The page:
As a farm girl in Calabria, Italy, Claudia Purita learned how to tend a vineyard and how to make wine while her older siblings cared for the family livestock. When the clan relocated to Long Island, she spent the next few decades in the restaurant trade—until 2002, when she bought a potato farm and decided to plant a vineyard in honor of her late father. One thing led to another, and by 2004 she was cultivating 16 acres of vines. By 2007 she was bottling her first vintage. Now the vineyards have expanded to 35 acres. One Woman Wines and Vineyards (5195 Old North Road, Southold; 631-765-1200; onewomanwines.com) is really two women—Claudia and her daughter Gabriella—and a few hired hands. The mother-daughter team do most...Read More
Tasty dishes for wineries that put the fork in North Fork

Tasty dishes for wineries that put the fork in North Fork

“A loaf of bread, a flask of wine, and thou....” Omar Khayyam was talking about the medieval wilderness in Persia, but his vision of “paradise enough” works just as well for a picnic at one of the North Fork wineries that permit outside food. Almost by definition, vineyards are beautiful places. And a nice meal with a glass of good wine is bound to soften you up to purchase more wine to take home. Most wineries have some food available, but few are set up to provide a spread like the one you can make yourself. Below, we've included two picnic fare recipes from newly published cookbooks that make our mouths water. By the way, the wineries allowing you to bring your own food are...Read More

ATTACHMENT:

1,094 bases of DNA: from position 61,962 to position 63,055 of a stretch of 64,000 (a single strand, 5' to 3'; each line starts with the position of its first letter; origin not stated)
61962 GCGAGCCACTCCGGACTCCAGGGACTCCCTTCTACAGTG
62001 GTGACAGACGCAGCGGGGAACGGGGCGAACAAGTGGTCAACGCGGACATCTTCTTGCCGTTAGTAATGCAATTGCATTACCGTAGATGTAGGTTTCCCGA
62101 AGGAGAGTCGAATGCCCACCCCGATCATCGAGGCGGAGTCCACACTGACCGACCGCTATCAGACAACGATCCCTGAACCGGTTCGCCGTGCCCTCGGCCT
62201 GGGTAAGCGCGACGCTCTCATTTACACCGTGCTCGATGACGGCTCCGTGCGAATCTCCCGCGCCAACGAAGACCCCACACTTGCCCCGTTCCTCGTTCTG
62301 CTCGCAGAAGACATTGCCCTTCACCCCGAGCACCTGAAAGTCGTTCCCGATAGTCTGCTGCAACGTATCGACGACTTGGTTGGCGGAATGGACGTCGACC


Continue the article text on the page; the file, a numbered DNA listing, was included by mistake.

McCall Wines reflect a clean and lean approach

McCall Wines reflect a clean and lean approach

Russell McCall has been growing wine grapes on his family farm—and the adjacent Peconic Land Trust property—since the 1990s. But he didn't release a wine under the family name until 2007. Everything about McCall Wines (22600 Main Road, Cutchogue, NY; 631.734.5764; mccallwines.com) suggests patience and long-term planning. The sandy soils of the south end of the original vineyard are planted with four clones of Pinot Noir. At 11 acres, it's one of the largest such vineyards on the east coast. McCall planted Merlot in the dense, clay-rich soils of the other 10 acres of the family vineyard. In 2011, he acquired and rehabilitated the adjacent North Ridge vineyard that had been planted in 1983 with Chardonnay, Cabernet Franc, and Cabernet Sauvignon—providing the winery with true...Read More
Lenz Winery’s finesse whites still set North Fork standard

Lenz Winery’s finesse whites still set North Fork standard